Monday begins the notoriously stressful week of midterms. Whereas for final exams the University provides a reading period and a designated exam period, midterms week is hardly set apart from any other week of the semester, and the exams taken often carry significant weight in course grading. Midterms are often treated like other assignments that students should be expected to juggle; in some cases, students have had 150-minute exams on weeknights, in addition to class and precept. Meanwhile, since there is no special reading period or exam week, extracurricular activities still go on; athletes will have regular practice, clubs and student organizations may hold important meetings, campus events will happen, and libraries will operate at normal hours.

In keeping with the sensible restrictions and recommendations surrounding acceptable workloads during finals week, the Editorial Board recommends that University academic departments adopt a consistent and fair set of norms. Such a system would include making weekly assignments either optional or ungraded during midterms week. This would resolve the frustration of picking between studying for exams and regular coursework that often has no specific bearing on the exam itself. For example, a student in the current system might have to submit a weekly problem set on a topic not covered on the midterm. Other classes require weekly blog posts during midterms week, and while these posts may have their merits, they are an unnecessary burden during midterms.

Such additional assignments force students to make decisions about how to divide their time within a single class, adding to the stress of finding strategies to divide time between other classes, activities and sleep. This plan would encourage professors and preceptors to assign homework that is directly relevant to students, who shouldn’t feel the pressure to complete an assignment during midterms week that would only detract from their time spent in preparation for the exam itself. While not requiring additional work from teaching staff or professors, this would ensure adequate preparation, sleep and, ultimately, student well-being.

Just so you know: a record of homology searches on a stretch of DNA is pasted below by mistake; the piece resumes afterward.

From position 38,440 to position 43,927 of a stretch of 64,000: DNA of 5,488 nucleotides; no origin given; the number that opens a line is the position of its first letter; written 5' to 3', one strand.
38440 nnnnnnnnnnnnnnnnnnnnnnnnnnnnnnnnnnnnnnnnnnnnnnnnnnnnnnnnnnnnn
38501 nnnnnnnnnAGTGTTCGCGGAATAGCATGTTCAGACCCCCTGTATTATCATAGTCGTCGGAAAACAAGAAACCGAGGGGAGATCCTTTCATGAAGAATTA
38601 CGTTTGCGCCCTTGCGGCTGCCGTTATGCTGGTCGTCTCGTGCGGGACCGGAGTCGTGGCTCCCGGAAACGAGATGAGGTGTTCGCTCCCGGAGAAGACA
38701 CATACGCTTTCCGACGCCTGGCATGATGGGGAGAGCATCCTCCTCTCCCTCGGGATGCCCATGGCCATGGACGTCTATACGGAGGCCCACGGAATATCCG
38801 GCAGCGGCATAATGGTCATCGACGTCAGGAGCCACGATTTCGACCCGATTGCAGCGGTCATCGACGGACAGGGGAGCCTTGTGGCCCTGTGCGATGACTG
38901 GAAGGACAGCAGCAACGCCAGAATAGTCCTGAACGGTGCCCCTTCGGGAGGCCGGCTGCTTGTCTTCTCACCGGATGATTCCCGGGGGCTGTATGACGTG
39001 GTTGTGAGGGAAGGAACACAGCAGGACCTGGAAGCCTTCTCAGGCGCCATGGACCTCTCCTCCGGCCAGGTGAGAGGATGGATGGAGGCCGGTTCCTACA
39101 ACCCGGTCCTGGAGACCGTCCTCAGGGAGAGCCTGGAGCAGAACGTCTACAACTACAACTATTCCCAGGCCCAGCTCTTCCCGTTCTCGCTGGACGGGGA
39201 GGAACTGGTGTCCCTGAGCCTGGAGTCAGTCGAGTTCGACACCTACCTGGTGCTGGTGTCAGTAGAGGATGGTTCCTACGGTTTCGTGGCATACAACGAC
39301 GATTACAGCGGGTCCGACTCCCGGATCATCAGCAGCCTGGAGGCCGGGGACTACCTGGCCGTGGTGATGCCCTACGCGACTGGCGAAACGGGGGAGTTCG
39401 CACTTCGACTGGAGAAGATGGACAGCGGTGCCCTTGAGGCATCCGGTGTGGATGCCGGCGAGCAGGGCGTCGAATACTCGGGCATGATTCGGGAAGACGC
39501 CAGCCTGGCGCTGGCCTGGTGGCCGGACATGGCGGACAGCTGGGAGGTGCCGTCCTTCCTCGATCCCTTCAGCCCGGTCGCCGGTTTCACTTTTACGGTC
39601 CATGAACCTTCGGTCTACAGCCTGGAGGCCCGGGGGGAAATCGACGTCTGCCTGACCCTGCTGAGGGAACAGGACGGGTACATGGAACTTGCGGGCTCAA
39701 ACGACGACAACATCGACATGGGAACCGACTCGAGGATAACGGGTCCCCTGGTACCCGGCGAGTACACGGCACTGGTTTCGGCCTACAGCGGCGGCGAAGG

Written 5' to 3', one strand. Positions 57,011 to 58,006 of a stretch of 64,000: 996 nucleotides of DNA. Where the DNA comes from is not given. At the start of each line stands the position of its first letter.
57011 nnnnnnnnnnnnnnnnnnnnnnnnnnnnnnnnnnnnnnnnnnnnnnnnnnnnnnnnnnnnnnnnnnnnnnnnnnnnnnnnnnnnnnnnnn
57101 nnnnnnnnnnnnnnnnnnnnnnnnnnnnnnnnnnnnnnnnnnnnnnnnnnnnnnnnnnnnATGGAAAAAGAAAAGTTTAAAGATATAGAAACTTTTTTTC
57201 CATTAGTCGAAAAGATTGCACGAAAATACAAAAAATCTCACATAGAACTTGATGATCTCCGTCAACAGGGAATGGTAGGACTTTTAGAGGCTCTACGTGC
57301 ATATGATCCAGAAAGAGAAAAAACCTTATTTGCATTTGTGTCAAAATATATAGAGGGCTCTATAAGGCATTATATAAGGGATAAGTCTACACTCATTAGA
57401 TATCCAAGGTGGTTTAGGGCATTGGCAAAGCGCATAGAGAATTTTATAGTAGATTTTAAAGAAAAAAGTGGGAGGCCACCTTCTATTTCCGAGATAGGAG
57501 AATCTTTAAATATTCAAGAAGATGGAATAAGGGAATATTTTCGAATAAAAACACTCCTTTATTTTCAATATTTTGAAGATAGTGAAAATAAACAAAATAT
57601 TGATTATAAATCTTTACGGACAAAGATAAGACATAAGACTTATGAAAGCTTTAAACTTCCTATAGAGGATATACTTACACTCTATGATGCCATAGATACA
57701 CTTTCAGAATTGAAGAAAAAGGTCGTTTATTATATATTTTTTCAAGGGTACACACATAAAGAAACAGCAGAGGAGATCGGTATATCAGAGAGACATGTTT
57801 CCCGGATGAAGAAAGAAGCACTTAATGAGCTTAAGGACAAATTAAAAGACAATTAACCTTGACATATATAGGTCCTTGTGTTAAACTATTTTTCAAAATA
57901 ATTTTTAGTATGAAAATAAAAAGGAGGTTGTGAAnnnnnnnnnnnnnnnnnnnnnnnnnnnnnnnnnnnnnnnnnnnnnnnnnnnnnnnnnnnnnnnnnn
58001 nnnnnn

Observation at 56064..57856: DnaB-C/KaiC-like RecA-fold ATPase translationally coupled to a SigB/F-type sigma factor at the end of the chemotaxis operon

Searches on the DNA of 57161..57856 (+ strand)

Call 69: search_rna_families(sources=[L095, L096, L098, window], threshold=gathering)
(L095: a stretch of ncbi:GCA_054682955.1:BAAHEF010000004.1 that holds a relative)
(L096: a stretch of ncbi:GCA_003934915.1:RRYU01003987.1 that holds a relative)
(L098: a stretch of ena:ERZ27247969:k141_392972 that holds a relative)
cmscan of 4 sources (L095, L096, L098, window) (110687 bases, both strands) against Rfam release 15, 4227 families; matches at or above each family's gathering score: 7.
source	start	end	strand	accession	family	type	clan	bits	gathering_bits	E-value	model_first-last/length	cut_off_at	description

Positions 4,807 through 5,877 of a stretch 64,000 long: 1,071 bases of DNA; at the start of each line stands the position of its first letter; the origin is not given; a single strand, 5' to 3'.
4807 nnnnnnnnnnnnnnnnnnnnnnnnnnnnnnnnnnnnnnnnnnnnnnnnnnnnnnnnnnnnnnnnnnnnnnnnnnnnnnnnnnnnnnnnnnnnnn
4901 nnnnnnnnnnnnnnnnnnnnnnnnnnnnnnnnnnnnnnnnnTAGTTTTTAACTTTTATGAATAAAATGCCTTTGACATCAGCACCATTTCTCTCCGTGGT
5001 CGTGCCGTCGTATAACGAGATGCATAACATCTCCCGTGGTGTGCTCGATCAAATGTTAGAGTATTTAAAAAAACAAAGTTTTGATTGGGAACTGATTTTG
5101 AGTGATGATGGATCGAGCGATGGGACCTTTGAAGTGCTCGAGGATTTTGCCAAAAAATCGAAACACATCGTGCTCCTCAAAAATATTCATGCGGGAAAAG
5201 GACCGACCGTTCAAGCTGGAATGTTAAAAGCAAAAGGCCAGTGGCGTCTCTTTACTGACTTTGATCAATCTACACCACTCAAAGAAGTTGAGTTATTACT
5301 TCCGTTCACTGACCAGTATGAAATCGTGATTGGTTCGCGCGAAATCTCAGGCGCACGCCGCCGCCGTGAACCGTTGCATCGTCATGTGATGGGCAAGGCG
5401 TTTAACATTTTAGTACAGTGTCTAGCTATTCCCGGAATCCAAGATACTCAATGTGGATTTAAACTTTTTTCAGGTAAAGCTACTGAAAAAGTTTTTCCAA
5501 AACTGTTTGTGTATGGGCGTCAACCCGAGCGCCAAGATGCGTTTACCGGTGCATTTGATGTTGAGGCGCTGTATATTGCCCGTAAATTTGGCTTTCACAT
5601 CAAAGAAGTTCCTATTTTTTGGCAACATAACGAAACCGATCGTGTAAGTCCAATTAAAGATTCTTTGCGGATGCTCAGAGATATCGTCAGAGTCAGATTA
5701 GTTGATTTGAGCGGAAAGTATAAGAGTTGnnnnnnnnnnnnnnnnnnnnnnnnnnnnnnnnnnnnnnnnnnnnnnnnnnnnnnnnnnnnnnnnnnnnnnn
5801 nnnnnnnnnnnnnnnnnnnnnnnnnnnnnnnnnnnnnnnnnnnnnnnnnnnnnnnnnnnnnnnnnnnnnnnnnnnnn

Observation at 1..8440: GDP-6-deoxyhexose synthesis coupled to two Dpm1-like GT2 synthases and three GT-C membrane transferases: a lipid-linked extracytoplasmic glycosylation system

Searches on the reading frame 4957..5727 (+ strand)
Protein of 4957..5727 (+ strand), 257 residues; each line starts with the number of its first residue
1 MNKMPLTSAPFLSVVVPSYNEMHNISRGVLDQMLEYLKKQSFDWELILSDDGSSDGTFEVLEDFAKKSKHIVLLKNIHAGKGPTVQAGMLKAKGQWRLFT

Another academic practice that is not implemented consistently across University departments, thus adding unnecessary stress and confusion to students’ lives, is the practice of making previous years’ exams and solutions available on Blackboard. Making such a practice the norm, at least in introductory courses, would give students an idea of what to expect on their exams, avoiding the frustration of spending hours studying material that would end up not being remotely helpful. In the case of humanities courses, a helpful technique that some HUM sections have adopted is giving students access to sample ‘A’ papers. Access to such information on a consistent basis across classes, including freshman writing seminars, would require small up-front time investments from teaching staff in return for smoother and more positive midterm experiences for hundreds of students. For incoming freshmen, coming from varied academic backgrounds, such resources are inestimably helpful and reassuring.

Lastly, a formal system for rearranging midterms should be put in place, to allow students with more than two exams on one day to reschedule. Because the nature of our class schedule (with classes usually being held Monday/Wednesday/Friday or Tuesday/Thursday) makes multiple midterms on one day quite likely, the possibility of three exams on one day is both real and unreasonable.

Academic departments and professors who already follow such practices do a great service to their students. By codifying such practices and establishing a set of norms and recommendations, the University can maximize student benefit from midterms week while minimizing inconsistency and frustration.

The Editorial Board is an independent body and decides its opinions separately from the regular staff and editors of The Daily Princetonian. The Board answers only to its Chair, the Opinion Editor and the Editor-In-Chief.

Comments powered by Disqus